Cleaning up our power

Divest from coal

Coal-burning power stations have lost their social licence to continue polluting our air and damaging our climate. It is time for investors, governments and communities to prepare for the transition away from coal power.

ANZ divests from Hazelwood

UPDATE: Thanks to the efforts of Environment Victoria supporters ANZ has cut the dirty credit to Hazelwood power station!

Because you called, emailed and threatened to divest your money from ANZ, the bank has not renewed a US $147 million loan to Hazelwood.

Financing this loan would have flown in the face of ANZ’s climate change policy of doing their bit to limit global warming to below 2 degrees.

This is one of many recent events signalling the end of Hazelwood’s polluting operations. It adds to recent decisions that have driven up the operating costs of the polluting power station, like the state government’s moves to increase coal royalties and mine rehabilitation bonds.

Hazelwood’s owner ENGIE, has now announced that the power station will close in March 2017. Decisions like ANZ’s demonstrated that Hazelwood had lost its social licence to continue polluting our air and damaging our climate.

It’s time for investors, governments and communities to prepare for the transition away from coal power.

Read more about the campaign to stop ANZ bankrolling pollution below.

Banks aren’t the only ones that can divest from coal projects. Find out how you can ensure that your home loan is not invested in fossil fuel projects, and help Environment Victoria at the same time.

Divest your home loan

Hazelwood is Australia’s oldest, dirtiest and most dangerous power station. So dirty, in fact, that it’s one of the most polluting in the entire world.

In February 2014, a fire broke out in the Hazelwood coal mine, which became a public health and environmental disaster. For 45 days and nights, toxic ash and smoke blanketed the town of Morwell, covering the homes of 15,000 people.

Battling a dismissive corporation and an indifferent state government, the community rallied for action – and eventually secured an inquiry, which found that the fire most likely contributed to an increase in deaths in the Latrobe Valley.

It was the worst air pollution disaster in Victoria’s history.

Where ANZ comes in

We know that just months after this tragic Hazelwood mine fire ANZ handed over a loan of US$147 million to the owners of Hazelwood power station. This was just the latest in a long history of the bank providing financial support to polluting and dangerous projects.

In 2015, ANZ released a revised statement on climate change, where they promised to do their bit:

“We support the goal of governments around the world seeking to limit the average global temperature rise to no more than 2°C above pre-industrial levels. ANZ as a responsible and sustainable business is playing its part to support the transition to a decarbonised economy.”[1]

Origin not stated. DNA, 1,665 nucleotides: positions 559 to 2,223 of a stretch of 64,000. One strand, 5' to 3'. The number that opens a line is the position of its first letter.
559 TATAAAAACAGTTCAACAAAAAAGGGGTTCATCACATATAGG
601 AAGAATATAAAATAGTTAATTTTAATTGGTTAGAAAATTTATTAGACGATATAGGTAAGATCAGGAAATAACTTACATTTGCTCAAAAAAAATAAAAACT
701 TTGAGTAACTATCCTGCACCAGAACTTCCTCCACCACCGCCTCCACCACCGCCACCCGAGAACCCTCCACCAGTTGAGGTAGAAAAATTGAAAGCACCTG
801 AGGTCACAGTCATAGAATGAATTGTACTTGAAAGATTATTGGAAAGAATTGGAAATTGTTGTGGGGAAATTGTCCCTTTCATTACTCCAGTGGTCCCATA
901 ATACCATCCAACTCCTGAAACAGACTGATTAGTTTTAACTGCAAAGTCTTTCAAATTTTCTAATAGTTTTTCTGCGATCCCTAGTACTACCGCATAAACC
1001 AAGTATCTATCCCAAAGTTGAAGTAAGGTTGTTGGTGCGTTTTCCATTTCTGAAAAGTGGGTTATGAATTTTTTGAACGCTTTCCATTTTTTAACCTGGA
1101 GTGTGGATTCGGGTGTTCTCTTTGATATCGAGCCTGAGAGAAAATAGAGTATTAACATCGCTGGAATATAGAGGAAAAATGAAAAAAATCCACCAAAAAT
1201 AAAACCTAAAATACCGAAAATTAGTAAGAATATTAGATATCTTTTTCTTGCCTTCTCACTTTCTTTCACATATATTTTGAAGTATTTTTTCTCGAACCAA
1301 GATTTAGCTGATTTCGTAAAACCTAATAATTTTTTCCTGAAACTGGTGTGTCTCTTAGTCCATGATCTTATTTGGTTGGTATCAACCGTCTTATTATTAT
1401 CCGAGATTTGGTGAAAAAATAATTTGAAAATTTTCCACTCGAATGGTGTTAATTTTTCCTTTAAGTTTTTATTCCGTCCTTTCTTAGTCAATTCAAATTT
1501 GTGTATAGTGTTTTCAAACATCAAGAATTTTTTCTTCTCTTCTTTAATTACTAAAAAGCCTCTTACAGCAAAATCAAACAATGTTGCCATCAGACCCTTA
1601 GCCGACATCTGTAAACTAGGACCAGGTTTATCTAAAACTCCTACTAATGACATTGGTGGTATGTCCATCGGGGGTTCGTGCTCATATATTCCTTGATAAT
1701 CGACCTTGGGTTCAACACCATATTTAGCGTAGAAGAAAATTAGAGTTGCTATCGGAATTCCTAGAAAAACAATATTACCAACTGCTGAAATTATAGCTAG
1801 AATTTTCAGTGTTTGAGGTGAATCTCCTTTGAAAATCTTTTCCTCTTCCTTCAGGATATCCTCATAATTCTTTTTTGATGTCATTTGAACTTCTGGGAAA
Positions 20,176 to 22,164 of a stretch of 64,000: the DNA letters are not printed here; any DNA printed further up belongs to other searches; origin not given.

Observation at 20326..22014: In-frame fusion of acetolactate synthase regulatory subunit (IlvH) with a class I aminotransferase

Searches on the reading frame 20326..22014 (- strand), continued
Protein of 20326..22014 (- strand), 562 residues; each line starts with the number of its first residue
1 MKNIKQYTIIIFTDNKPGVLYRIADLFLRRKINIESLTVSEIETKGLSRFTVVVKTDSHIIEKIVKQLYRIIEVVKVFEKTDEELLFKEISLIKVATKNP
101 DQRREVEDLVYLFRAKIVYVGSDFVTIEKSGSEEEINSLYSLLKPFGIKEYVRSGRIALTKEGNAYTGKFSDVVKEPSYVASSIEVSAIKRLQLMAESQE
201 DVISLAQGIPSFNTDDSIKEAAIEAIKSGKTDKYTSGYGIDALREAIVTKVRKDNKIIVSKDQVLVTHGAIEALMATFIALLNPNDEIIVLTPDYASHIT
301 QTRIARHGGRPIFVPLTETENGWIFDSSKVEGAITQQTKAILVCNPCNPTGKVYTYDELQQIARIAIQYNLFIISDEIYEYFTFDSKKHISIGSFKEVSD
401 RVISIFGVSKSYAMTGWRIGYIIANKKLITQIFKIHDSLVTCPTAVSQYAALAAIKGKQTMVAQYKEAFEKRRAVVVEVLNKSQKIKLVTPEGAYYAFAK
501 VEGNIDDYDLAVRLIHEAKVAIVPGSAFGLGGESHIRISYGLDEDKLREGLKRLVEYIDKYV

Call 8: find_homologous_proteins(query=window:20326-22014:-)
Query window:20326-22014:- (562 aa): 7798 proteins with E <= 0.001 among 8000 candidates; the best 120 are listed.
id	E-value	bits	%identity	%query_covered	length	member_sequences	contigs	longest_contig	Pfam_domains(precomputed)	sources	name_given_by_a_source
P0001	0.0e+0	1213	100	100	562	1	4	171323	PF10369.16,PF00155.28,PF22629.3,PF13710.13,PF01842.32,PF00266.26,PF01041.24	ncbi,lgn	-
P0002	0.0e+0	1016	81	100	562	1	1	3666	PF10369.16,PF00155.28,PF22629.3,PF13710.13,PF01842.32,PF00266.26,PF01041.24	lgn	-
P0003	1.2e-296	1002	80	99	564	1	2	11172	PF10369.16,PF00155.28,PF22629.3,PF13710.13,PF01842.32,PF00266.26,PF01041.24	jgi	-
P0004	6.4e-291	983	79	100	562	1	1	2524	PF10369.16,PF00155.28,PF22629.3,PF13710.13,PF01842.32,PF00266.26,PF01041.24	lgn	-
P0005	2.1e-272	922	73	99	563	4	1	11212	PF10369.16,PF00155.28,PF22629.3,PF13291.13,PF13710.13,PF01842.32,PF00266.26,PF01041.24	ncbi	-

In this statement, ANZ promised not to finance any new ‘conventional’ coal power stations, but didn’t rule out financing coal projects that have already been built. Hazelwood power station is as old and conventional as they come, and is alone responsible for about 15 percent of Victoria’s carbon pollution. Giving any more money to Hazelwood power station would have clearly been inconsistent with ANZ’s commitment to be a responsible and sustainable business

What we asked of ANZ

ANZ had a new CEO and a new climate change policy, which made the expiry of this loan an important test. We communicated to them that if they are truly serious about keeping temperature rise below two degrees, they had to end their association with Australia’s oldest and dirtiest power station.

We asked ANZ to make an example of this issue and show that “responsible and sustainable businesses” do not fund projects that cause damage to our climate and community.

Coal-burning power stations are the biggest single cause of global warming in Australia. Governments need to step up to their responsibilities and start phasing out coal generators, but banks are part of the equation too. Without bank financing, these polluting projects wouldn’t exist.

What we did to win

We called, emailed and met with decision makers at the bank to ask them to cut the dirty credit. We communicated to ANZ the extent of Hazelwood’s pollution to the climate and disregard for the local community.

When months went passed and we heard no news from the bank, we took our campaign to the next level.

Partnering with divestment experts, Market Forces, we asked our supporters to put ANZ on notice over this dirty loan.

Hundreds of ANZ customers sent a powerful message to ANZ by threatening to close their bank accounts and home loans with the bank if they renewed the loan to Hazelwood. Environment Victoria supporters put over $37 million on the line.

And the bank heard us.

In July the owners of Hazelwood reported that they had refinanced the loan themselves, which means the bank did not renew it.

Decisions like ANZ’s demonstrate that Hazelwood and all coal-burning power stations have lost their social licence to continue polluting our air and damaging our climate. It is time for investors, governments and communities to prepare for the transition away from coal power.

[1] http://www.anz.com/about-us/corporate-sustainability/governance-risk/climate-change/

Cleaning up our power

It's time to make the transition from polluting coal to clean, renewable energy. Tell the federal government we need a national plan to phase out coal while supporting affected communities.